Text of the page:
Personal // Finding Confidence: Learning to Love My Body

Finding COnfidence-

This is a topic I’ve been wanting to touch on for a while, and now that it’s officially summer, it’s become more of a priority.

The Perfect Summer Body is an ubiquitous schema in today’s society. Each year, we are bombarded with advertisements for one particular body. Magazines may call it a “bikini body.” You may see ads online asking, “Are you beach-body ready?” There is even a full workout franchise called Beach Body- and while I honestly have used and enjoy their workout videos, the name always grates on me. We are told to look one specific way during the summer, when we go out and our bodies are on display.

When you think of this “perfect summer body,” what comes to mind? Maybe words like toned or tanned? Flat stomachs, round bums, sculpted thighs?

Now, how many of those things do you currently possess?

For me, the answer is zero. I am not toned; I am not tan. My stomach is not flat. My butt is not perfectly round. My thighs jiggle and touch sometimes, more so now than when I was younger, and yes, at my young age of 22, I now have cellulite. I am not, in any way, the poster child of a “summer body.”

Even in today’s more body positive social climate, we still have a particular ideal of feminine beauty. Take a good look at most plus-sized models. Yes, they are beautiful, and yes, they do have more fat (and probably muscle mass) than other models. But what do you see? They still have an hourglass figure. Thicker thighs, yes, but still very “feminine.” Wide hips and larger backside, narrow shoulder. Large breasts, flatter stomachs.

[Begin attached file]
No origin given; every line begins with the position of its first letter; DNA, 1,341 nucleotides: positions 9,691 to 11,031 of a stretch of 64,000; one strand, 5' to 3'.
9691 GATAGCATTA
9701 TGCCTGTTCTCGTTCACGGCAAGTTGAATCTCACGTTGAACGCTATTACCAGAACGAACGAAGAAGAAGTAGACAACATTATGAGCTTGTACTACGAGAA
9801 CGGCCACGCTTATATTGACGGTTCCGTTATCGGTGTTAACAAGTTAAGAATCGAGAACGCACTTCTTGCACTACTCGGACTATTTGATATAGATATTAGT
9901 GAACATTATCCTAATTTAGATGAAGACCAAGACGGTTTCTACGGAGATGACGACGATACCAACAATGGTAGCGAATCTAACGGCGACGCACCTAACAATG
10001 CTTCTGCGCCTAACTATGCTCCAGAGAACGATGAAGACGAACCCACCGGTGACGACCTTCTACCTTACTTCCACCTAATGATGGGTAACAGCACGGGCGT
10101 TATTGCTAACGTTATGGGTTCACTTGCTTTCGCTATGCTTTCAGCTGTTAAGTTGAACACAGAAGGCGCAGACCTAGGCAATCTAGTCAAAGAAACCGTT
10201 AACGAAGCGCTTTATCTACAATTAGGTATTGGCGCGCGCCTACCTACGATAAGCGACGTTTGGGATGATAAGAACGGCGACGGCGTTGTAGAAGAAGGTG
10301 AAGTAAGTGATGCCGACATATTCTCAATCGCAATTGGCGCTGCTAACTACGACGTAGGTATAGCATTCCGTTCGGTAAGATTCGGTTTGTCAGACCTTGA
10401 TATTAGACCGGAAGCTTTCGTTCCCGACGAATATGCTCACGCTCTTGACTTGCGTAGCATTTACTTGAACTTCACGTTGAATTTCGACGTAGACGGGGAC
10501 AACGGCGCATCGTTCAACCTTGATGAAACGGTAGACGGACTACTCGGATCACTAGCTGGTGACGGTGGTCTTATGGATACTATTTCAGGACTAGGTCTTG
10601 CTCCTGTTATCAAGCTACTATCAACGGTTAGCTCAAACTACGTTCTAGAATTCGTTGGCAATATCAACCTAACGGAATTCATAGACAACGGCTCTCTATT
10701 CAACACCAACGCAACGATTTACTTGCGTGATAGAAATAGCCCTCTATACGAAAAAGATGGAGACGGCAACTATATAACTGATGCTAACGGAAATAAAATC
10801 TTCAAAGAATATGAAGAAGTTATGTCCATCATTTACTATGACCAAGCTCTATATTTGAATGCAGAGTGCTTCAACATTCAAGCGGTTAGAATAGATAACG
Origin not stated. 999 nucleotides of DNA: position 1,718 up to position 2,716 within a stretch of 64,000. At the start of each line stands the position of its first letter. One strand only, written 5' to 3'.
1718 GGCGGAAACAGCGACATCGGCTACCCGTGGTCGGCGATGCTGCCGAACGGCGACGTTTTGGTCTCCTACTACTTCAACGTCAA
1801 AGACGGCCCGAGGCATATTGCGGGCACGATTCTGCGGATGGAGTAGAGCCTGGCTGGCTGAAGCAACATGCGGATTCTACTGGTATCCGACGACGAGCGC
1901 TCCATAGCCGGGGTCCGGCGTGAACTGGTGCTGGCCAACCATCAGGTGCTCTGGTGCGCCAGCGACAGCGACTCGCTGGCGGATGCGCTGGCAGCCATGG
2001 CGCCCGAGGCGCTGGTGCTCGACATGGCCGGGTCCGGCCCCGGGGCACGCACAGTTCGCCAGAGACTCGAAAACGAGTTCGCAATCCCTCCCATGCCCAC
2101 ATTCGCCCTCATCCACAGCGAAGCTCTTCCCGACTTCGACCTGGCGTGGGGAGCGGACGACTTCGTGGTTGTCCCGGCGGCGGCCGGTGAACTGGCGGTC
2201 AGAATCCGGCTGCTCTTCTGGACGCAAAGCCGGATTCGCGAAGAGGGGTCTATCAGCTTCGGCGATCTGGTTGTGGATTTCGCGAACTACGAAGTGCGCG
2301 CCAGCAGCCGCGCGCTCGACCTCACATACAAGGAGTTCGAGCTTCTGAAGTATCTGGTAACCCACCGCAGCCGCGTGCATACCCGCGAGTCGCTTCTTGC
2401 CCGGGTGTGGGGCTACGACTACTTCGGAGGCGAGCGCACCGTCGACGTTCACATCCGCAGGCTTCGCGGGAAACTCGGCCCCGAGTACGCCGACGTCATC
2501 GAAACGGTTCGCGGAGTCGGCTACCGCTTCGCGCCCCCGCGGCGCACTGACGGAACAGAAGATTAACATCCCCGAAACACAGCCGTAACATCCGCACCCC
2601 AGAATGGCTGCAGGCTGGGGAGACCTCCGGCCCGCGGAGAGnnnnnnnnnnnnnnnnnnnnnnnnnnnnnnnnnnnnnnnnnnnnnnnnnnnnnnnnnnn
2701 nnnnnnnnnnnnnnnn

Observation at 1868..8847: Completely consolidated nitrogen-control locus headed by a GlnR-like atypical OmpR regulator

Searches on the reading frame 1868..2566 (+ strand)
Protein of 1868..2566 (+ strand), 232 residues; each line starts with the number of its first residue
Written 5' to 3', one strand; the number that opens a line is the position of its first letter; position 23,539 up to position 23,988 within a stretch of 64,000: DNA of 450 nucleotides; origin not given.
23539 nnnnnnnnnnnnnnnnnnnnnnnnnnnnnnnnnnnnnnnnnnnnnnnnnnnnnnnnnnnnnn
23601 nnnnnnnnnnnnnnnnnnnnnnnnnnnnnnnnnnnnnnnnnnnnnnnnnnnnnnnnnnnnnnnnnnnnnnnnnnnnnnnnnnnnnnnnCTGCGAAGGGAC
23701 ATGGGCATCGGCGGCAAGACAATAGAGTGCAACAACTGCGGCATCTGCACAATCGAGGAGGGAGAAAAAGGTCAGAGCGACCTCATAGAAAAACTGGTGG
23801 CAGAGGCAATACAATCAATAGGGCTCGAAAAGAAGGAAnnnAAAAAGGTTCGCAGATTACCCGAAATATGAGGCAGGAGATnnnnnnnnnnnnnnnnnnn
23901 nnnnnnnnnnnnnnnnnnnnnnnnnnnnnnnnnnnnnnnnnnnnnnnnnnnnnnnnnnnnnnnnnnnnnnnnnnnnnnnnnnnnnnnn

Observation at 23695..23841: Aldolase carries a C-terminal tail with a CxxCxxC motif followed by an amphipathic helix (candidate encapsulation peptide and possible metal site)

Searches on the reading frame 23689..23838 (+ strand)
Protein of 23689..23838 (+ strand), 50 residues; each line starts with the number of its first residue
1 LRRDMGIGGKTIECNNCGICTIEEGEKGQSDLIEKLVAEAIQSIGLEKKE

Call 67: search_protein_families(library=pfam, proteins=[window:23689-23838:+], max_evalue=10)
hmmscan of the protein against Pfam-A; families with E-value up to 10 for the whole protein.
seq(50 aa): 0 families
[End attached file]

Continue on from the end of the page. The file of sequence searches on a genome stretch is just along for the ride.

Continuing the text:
Then you have me. My weight and size are smaller than ‘plus size,’ but I’m still not represented. My stomach is larger than my thighs. My shoulders are wider than my hips. On all counts, I don’t have a traditionally feminine body shape. Very rarely do I see a woman, of any size, that looks “top heavy” in media. It’s not considered beautiful in our culture, so even if this body size is not outwardly shunned, it is ommitted. We are taught to hate ourselves or punish ourselves until we look one way, even if that is not attainable for us. We learn to hide anything about us that is not considered “beautiful,” down to “tummy controlling” swimsuits.

I’ve struggled with my body shape for as long as I became aware of it. I’ve been teased since I was a young child, harassed during puberty, and shunned in my high school life. I’ve gone to extreme lengths thinking that if my stomach was just a little bit smaller, I’d be happier. My confidence depended upon my ability to mask my “negative traits,” which unfortunately felt impossible in the summer.

I’m not the only woman who looks like me. I’m not the only one who feels isolated by their shape- by genetic components they cannot change, no matter what. I’m not the only person to suffer. Some people harm their skin with tanning. Some people go through plastic surgery. Some people become so interested in having this “perfect summer body” that they stop enjoying life to diet- all for what reason? To look a specific way?

Each year, the media perpetuates beauty ideals, and each year, I think I need to uproot my life to conform to them. I don’t. Nobody does. We are only happier and more confident looking a certain way because we believe it already. It is a standard placebo effect. We think something will make us happy, so only when we obtain it do we allow ourselves happiness and confidence. The truth is, our happiness, confidence, and self-love is available at any moment should we just open ourselves to it.

This summer, I want to learn to love my body exactly as it is and find my own confidence. My body deserves love at all moments. It is not shameful. I do not need to hide.


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